During yesterday’s WWDC keynote Apple debuted macOS Big Sur, the latest version of its desktop operating system, and brought along a little Easter egg.
Although we heard that tell tale Mac startup chime during the macOS portion of the event’s video stream, it didn’t quite click with us at the time.
It has since been confirmed that Apple is bringing back the startup chime it began to jettison with new Mac computers as far back as 2016.
With the developer beta of macOS Big Sur released following the event yesterday, MacRumors editor Juli Clover tweeted to confirm the sound has been reinstated.
The sound is enabled by default, but if it isn’t working, those sampling the Big Sur beta can access the settings by navigating to System Preferences > Sound and ticking the “Play sound on startup” box.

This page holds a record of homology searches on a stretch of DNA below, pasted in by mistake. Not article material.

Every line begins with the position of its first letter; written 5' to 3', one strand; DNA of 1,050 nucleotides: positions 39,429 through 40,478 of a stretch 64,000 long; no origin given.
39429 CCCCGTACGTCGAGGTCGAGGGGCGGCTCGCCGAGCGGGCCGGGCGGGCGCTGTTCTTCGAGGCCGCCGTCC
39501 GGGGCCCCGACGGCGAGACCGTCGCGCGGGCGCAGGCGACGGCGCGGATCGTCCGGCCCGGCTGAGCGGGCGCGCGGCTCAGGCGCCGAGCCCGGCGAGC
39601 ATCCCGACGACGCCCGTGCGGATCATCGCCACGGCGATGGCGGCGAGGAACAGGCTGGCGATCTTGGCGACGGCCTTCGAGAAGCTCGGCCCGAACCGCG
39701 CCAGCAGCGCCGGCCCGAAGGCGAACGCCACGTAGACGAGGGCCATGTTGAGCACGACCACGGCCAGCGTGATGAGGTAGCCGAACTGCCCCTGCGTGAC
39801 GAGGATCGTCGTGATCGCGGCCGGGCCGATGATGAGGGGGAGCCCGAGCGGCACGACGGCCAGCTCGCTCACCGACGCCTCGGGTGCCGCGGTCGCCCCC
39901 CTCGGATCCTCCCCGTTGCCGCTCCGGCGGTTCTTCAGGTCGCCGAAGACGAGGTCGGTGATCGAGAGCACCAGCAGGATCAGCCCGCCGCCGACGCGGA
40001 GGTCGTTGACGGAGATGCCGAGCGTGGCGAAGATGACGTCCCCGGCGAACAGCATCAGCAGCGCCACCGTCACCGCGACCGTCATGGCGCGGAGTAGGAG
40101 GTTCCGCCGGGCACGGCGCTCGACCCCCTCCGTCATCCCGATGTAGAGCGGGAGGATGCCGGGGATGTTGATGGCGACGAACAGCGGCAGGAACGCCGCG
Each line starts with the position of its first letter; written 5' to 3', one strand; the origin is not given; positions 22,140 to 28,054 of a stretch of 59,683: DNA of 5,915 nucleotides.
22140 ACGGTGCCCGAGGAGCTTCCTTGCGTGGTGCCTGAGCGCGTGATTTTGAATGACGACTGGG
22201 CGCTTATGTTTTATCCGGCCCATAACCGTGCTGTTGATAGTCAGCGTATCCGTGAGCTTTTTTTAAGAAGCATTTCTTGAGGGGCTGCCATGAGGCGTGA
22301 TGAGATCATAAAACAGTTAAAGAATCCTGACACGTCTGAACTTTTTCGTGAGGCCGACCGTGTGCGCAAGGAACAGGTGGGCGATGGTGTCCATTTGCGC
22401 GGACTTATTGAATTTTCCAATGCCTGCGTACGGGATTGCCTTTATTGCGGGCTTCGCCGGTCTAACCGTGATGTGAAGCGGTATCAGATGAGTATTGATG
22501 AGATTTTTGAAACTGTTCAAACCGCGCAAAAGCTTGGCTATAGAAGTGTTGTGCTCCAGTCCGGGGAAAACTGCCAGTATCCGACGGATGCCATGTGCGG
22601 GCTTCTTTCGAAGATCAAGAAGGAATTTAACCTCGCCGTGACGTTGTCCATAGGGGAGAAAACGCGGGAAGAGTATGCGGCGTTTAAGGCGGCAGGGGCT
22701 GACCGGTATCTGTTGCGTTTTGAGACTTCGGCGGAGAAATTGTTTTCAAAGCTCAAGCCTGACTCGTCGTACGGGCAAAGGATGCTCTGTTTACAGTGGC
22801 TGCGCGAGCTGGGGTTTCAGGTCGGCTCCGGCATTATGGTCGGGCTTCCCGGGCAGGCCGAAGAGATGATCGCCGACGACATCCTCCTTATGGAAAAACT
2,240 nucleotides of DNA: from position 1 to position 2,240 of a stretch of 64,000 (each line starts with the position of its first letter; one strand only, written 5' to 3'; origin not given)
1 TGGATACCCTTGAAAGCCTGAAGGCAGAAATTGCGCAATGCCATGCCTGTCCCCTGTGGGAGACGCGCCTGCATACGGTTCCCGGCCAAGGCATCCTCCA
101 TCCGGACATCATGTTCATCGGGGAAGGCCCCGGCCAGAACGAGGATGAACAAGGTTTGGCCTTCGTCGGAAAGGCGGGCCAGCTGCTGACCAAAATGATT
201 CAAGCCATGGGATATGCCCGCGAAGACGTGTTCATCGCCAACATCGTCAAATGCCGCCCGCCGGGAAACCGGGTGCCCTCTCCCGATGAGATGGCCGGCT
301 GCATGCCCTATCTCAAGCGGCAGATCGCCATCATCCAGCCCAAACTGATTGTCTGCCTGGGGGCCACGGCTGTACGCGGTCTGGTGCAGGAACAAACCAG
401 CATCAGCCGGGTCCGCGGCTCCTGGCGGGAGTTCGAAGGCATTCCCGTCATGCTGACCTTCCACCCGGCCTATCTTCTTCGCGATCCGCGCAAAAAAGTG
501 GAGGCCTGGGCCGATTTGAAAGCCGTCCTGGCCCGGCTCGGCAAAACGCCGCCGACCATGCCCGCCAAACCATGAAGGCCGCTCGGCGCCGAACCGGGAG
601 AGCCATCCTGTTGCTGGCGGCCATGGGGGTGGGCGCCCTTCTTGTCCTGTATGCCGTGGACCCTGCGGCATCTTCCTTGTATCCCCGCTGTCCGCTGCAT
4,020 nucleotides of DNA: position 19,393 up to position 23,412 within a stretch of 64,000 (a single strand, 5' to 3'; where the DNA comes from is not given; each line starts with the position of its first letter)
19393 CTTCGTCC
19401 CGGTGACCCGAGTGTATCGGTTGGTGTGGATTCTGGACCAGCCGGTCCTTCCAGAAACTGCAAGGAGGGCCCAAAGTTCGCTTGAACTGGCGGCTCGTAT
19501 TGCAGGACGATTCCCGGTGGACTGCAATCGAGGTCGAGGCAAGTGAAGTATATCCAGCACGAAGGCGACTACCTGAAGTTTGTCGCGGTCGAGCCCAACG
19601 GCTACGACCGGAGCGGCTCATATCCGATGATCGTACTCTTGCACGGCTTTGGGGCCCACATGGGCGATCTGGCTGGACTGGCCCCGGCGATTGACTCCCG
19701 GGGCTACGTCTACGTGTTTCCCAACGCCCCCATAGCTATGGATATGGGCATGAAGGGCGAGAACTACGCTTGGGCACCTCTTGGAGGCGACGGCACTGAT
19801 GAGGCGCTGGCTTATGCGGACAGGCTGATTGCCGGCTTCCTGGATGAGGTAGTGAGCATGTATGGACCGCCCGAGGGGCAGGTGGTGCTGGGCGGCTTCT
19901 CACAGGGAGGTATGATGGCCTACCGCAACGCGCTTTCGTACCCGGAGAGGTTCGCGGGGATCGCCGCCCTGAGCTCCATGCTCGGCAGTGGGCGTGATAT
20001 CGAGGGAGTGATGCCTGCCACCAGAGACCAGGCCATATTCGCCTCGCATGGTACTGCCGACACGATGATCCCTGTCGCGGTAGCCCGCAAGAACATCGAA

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The sound was originally ditched by Apple because new MacBook Pro models automatically started up when they were connected to a power source or opened up the lid.
That rendered the sound when pressing the power button somewhat redundant, although it could still be re-enabled via the Terminal app. It involved entering the command sudo nvram StartupMute=%00 and hitting return. After this you’ll need to enter the user admin password to confirm the changes, close the terminal and restart your Mac.
Elsewhere, MacRumors also points out another sound-related feature in Big Sur. Macs still connecting to power via the much-missed MagSafe connection will now hear a noise confirming they are hooked up to the mains, mirroring the functionality on USB-C Macs.
macOS Big Sur will launch towards the end of 2020 and will be the first operating system to support the new Apple Silicon platform, which will see Apple move from Intel to ARM-based processors, with the first new Macs also arriving before the end of the year.